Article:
Methods to achieve a workflow of integrated observations from data obtained on cells and tissues by light and electron microscopy are mandatory if one want to integrate the contextual environment of bio-molecular processes. Such methods (CLEM, SuperCLEM when High Res Light microscopy (see WP 1a) is used or FullCLEM when including space-time imaging) are applied to biological material in health or pathological conditions (cancer, lysosomal and neurodegenerative diseases, host-pathogen phytopathology).
We developed innovative photonics tools dedicated to in depth imaging and endoscopy (SHG, THG, CARS…). Two axes are explored, the first one focuses on new contrast generation, that do not rely on conventional refractive, absorption or fluorescence contrast mechanisms; the second aims at building methodologies and instruments that can extend the imaging depth of conventional microscopes (LSM, OPO, AdOp …), in order to study living organisms or small animals.
After years of transcriptomics approaches aiming at defining signature and targets, which have been quite frustrating despite prestigious publications, functional validation on a large scale appears a required step to annotate genes forming the signature. Large-scale imaging screening has been a major challenge due to the logistics of imaging and lack of automated image acquisition and analysis software. During the last years, technological advances in automated cell manipulation, microscopy and software, together with an ever-growing pool of commercially available collections of genetic tools (knock-out, over-expression, histone point mutations, fluorescent-tagged, etc.) have allowed the development of high throughput functional genomics and high-content imaging systems that exploit the power of genetics in a systematic way.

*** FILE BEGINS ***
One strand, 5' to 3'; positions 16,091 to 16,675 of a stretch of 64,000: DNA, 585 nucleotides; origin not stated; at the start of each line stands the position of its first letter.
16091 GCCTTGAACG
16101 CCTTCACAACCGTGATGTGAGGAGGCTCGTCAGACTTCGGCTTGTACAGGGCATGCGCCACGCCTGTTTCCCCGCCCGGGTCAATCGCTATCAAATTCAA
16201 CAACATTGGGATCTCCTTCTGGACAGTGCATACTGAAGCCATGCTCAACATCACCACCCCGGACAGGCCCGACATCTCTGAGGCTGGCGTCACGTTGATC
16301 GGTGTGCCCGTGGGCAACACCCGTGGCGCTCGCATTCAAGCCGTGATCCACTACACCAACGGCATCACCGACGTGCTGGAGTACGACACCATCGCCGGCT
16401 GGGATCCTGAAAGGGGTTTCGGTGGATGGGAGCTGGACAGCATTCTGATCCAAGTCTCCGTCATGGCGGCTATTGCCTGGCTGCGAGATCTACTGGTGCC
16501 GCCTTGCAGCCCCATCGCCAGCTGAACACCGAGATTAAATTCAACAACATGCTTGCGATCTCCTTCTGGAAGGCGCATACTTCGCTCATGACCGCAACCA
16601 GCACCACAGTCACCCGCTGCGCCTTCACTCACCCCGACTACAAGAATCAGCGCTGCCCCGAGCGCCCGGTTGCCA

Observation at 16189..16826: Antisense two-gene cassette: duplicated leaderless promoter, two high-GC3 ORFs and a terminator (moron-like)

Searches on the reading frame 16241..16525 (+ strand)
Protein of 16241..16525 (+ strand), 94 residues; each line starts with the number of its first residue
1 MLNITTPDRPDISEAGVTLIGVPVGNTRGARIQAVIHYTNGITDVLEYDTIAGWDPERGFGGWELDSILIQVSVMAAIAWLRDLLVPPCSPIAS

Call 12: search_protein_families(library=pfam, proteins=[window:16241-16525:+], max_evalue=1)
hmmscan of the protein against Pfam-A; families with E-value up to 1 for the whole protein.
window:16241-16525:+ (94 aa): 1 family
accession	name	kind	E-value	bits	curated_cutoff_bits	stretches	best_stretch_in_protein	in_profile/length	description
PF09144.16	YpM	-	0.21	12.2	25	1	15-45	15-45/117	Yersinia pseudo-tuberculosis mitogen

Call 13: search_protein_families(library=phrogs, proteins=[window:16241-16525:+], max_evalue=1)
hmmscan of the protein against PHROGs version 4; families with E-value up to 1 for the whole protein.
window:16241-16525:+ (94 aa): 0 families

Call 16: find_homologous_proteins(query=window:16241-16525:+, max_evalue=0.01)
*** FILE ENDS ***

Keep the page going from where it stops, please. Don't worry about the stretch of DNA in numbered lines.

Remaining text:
Methods for remote control of cell signaling have seen explosive growth. In addition to caged compounds and reversibly caged photochromic ligands, efforts have led to the engineering of light-sensitivity into proteins by the attachment of photoswitched tethered ligands that turn the function of the protein on and off in response to light. Associated with optical methods of excitation beam shaping, these approaches to the control of protein function provide an outstanding alternative to standard methods of controlling proteins through genetic or pharmacological means by providing the control of protein function at high temporal and spatial resolutions.